Part 2: When there is No Drama… DNA Standards

DNA EamesOn 27 October, the Board for Certification of Genealogists announced a pending change in the rubrics and theGenealogy Standardsrelating to the incorporation of DNA into portfolios for  certification and our every day documentation.[1]This caused a renewed conversation in various groups about the issue and how to best incorporate this information into our writing when DNA was substantiating our lineages and where DNA research was not the principal vehicle for solving a relationship problem.

The concern was amongst some that this added requirement meant that people who were on the clock had to find a “big problem” to solve using DNA—an adoptee, and unknown father, etc. While that is one aspect of the use of DNA, the majority of our work is done with families that do not have “big problems” to solve. So, what does it look like when we try to add the information contained from our DNA matches to prove relationships when there is no “big problem.”

I have been thinking about how to record the DNA information found which substantiates my “paper tree” since I attended Institute for Genealogical & Historical Research (IGHR) this summer in Athens, Georgia. With no “big problem” to solve, I spent a week focused on using DNA to document my Swedish line. But, what are my next steps and how would I incorporate that information into my portfolio.

I identified seven steps to adding DNA evidence to an existing family lineage that has no drama. My approach assumes that you have a low level working knowledge of DNA, and that you have tested at Ancestry. I encourage you to learn more.

Disclaimer: This is only an example of how I would incorporate the evidence offered by DNA if I had to do my portfolio over. I have no idea if my “solution” would be acceptable or not. Guidance on the topic is slim, but I am using the press release to guide my DNA documentation, because it is all I have at the time of writing. Also, this field is changing so rapidly that this post will be “old news” in a very short period of time, but may still provide the future reader with a perspective and help them formulate questions they might not have thought of.

Here are the seven parts. Each will be a separate blog post.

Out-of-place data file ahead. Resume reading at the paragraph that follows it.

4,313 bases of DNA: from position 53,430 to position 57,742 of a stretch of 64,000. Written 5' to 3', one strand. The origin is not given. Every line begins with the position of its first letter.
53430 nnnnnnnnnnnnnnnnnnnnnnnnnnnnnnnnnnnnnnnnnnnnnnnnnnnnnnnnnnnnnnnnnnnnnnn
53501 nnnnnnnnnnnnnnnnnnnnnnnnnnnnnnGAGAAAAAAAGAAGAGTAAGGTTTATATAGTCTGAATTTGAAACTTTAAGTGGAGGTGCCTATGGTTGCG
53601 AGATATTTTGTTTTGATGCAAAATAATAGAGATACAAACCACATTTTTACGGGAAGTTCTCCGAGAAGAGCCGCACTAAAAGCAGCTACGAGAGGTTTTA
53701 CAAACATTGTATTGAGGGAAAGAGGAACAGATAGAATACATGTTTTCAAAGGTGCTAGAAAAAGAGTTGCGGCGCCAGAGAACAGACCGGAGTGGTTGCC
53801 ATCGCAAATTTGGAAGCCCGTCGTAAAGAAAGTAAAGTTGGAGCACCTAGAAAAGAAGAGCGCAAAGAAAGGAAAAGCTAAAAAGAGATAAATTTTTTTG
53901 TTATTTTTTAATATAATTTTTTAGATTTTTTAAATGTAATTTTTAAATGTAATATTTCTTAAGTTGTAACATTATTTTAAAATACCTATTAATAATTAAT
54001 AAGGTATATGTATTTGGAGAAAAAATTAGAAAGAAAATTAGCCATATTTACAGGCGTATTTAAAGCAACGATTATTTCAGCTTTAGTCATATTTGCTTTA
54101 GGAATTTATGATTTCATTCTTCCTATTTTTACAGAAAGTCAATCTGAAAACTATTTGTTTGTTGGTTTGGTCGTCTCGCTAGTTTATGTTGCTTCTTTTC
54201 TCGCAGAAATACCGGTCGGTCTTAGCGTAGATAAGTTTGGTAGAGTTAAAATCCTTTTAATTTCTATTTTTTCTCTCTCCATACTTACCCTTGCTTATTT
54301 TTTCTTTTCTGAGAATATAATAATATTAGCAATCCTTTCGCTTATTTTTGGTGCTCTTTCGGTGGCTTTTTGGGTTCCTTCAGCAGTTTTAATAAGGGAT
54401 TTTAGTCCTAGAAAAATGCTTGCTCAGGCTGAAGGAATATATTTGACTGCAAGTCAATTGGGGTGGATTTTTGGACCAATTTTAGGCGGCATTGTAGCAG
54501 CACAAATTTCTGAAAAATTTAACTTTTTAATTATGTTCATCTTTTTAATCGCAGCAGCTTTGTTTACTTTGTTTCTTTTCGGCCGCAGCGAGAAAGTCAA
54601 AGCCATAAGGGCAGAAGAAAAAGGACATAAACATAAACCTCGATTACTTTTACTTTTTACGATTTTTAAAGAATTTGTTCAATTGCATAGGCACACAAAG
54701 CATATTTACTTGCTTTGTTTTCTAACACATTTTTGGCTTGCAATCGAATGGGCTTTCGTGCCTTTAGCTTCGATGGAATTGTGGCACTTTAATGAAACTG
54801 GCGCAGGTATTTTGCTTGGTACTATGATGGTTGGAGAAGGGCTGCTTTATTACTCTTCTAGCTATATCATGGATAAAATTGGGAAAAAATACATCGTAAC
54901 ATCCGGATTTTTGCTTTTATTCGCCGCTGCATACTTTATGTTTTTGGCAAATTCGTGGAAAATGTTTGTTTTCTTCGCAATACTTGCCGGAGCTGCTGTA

• Part 1: Problem identification
  • Part 2: Understanding the rubrics and the Genealogy Standards.
  • Part 3: Identifying possible matches
  • Part 4: Crafting citations
  • Part 5: Analysis and Correlation
  • Part 6: Entering the data into my RootMagic database
  • Part 7: Writing it up!

Let’s improve our understanding of the rubrics and associate Genealogical Standards. Since at this time they have not been officially published I am operating with very little information other than the press release.

What follows is as posted on their website.[2]

Board for Certification of Genealogists Adopts Standards for DNA Evidence

On 21 October 2018, the Board for the Certification of Genealogists (BCG) approved five modified and seven new standards relating to the use of DNA evidence in genealogical work. BCG also updated the Genealogist’s Code to address the protection of people who provide DNA samples.

The new measures are intended to assist the millions of family historians who now turn to genetic sources to establish kinships. The action followed a public comment period on proposed standards released by BCG earlier this year.

“BCG firmly believes the standards must evolve to incorporate this new type of evidence,” according to BCG President Richard G. Sayre. “Associates, applicants, and the public should know BCG respects DNA evidence. It respects the complexity of the evidence and the corresponding need for professional standards. BCG does not expect use of DNA to be demonstrated in every application for certification. However, all genealogists, including applicants, need to make sound decisions about when DNA can or should be used, and any work products that incorporate it should meet the new standards and ethical provisions.”

“Standards for Using DNA Evidence,” a new chapter to be incorporated in Genealogy Standards, introduces the issues this way: